“We’ve never been up against a bigger juggernaut in the history of this association.” With those words, Wayne LaPierre, CEO of the National Rifle Association, called upon NRA leaders gathered in Virginia last week to prepare for battle in this midterm election year, even as they looked back on a year of victories that the D.C. political establishment had said were unachievable.
Thirteen months ago on Dec. 14, 2012, Adam Lanza–a depraved thug who deliberately wanted to kill innocent children–murdered his mother, Nancy Lanza, in her bed with four shots from a firearm Nancy owned. Lanza then traveled to Sandy Hook Elementary School in Newtown, Connecticut and used a .223-caliber Bushmaster rifle (a common semi-automatic long gun) stolen from his mother to murder twenty kindergarten children and six adults.
In the aftermath of this tragedy, President Barack Obama called for a series of new gun-control laws. Political pundits from both parties considered it inevitable that significant new restrictions on American gun owners would become law.
The NRA studied the facts surrounding the shooting, which gripped every parent in the nation, and then LaPierre held a press conference. He explained that none of the gun-control measures being proposed by the White House and various lawmakers–mostly liberal Democrats–would have had any impact in stopping this tragedy, and therefore should not be the changes made to current law.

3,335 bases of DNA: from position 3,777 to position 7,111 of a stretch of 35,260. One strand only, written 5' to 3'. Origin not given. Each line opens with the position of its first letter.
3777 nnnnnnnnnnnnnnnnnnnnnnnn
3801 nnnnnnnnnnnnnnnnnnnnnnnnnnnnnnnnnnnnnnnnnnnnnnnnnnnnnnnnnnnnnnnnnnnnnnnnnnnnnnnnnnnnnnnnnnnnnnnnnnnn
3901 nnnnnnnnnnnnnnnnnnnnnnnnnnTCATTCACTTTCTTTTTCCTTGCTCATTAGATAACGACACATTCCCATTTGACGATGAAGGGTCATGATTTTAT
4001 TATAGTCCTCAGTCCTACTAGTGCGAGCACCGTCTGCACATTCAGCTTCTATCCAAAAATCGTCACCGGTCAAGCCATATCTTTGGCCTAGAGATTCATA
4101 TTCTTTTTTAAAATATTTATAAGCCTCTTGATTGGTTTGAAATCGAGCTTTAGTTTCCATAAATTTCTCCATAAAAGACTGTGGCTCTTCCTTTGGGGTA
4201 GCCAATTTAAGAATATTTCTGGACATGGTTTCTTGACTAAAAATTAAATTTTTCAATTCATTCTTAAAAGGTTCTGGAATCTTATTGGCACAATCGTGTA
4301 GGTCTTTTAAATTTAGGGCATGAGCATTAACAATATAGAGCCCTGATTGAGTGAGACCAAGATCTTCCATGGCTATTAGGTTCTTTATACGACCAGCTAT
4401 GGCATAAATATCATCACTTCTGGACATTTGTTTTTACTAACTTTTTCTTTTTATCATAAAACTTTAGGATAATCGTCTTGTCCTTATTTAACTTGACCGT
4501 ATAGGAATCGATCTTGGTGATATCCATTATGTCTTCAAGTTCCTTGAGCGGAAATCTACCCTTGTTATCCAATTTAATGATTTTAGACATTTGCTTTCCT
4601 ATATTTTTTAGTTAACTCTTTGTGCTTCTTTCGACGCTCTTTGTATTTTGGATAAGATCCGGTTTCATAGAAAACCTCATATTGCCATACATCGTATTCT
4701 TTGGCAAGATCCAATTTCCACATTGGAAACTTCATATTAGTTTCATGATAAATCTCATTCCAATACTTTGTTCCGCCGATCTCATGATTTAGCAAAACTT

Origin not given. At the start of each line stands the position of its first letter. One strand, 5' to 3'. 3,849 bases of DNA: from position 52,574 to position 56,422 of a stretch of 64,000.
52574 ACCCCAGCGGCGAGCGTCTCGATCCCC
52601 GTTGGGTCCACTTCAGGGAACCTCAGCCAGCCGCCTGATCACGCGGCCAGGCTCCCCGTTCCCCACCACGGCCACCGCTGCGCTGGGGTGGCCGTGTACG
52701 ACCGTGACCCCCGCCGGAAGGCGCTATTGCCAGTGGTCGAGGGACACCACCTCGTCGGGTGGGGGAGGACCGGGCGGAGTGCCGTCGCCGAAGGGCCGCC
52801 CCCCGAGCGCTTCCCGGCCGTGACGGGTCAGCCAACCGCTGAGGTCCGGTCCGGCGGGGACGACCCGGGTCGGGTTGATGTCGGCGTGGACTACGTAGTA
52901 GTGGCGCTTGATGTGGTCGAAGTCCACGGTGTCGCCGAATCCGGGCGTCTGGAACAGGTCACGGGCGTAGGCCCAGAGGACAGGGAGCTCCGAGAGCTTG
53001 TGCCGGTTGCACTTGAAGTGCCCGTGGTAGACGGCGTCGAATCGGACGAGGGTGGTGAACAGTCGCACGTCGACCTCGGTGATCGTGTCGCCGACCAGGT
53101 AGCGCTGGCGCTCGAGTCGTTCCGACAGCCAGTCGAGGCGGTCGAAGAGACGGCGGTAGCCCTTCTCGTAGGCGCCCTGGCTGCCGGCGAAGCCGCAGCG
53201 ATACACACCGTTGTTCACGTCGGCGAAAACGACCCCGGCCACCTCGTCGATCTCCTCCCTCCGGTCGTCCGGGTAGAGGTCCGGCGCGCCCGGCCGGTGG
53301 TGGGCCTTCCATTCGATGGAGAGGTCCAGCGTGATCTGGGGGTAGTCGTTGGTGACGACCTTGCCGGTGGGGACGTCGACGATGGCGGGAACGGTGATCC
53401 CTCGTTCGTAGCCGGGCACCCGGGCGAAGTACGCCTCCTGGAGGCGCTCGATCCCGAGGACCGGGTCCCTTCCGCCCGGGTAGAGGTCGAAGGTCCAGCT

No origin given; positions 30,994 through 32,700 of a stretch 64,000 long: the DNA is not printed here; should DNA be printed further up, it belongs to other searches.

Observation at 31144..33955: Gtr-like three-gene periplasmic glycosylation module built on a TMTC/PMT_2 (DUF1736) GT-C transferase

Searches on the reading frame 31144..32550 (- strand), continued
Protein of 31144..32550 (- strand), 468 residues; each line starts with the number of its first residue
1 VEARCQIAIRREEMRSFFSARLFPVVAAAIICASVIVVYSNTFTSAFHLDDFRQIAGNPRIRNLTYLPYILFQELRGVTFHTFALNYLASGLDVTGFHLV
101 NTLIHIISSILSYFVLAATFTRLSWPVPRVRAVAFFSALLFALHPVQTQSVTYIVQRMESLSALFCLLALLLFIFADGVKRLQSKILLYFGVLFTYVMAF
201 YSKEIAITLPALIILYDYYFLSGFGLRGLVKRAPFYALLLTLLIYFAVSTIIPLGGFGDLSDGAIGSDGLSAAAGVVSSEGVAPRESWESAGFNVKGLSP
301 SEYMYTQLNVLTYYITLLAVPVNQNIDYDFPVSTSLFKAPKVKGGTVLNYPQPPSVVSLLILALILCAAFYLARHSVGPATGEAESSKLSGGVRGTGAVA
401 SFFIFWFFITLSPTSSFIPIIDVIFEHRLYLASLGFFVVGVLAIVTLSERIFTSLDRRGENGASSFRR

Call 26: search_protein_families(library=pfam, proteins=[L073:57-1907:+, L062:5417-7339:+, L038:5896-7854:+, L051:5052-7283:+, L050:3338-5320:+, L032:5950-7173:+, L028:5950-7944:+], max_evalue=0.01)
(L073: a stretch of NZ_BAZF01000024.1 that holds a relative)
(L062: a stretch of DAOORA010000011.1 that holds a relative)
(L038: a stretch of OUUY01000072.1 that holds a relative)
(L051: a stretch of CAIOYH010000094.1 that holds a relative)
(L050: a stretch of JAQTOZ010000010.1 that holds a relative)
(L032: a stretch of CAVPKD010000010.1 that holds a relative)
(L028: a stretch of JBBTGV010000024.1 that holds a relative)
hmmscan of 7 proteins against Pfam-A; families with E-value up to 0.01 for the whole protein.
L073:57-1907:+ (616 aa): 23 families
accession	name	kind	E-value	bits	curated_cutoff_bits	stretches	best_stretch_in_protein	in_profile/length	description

Instead, LaPierre told reporters, “The only thing that stops a bad guy with a gun is a good guy with a gun.” Noting that close to 30 percent of schools in America already have armed security to protect their students, LaPierre called on government authorities to devote the resources to guarantee that every school in America enjoys that same protection in a new program called School Shield.
At last week’s gathering, NRA President Jim Porter went over recent polling numbers and NRA operations and summarized their findings by saying, “We are twice as popular as the president of the United States, and geometrically more popular than Congress.” Porter also noted that the NRA has seen a 25% membership increase since Obama launched his gun-control push after the Newtown tragedy, growing from less than 4 million to an all-time record of over 5 million current, dues-paying members.
LaPierre explained the surge in membership, notwithstanding unrelenting attacks on gun owners, by referring to ordinary gun owners and saying, “We’re the ones saying what they would say if they had a camera.”
He also reflected on his 35 years with the NRA, and how years ago the NRA had no choice but to attempt to communicate their side of the story to the public through mainstream outlets like the three broadcast networks and the New York Times, which would regularly edit out pro-Second Amendment arguments before publishing.
“We’re not at the mercy of them anymore,” LaPierre concluded, noting that online sources and new media outlets instead allowed the NRA to go over the heads of anti-gun editors and directly communicate with the American people.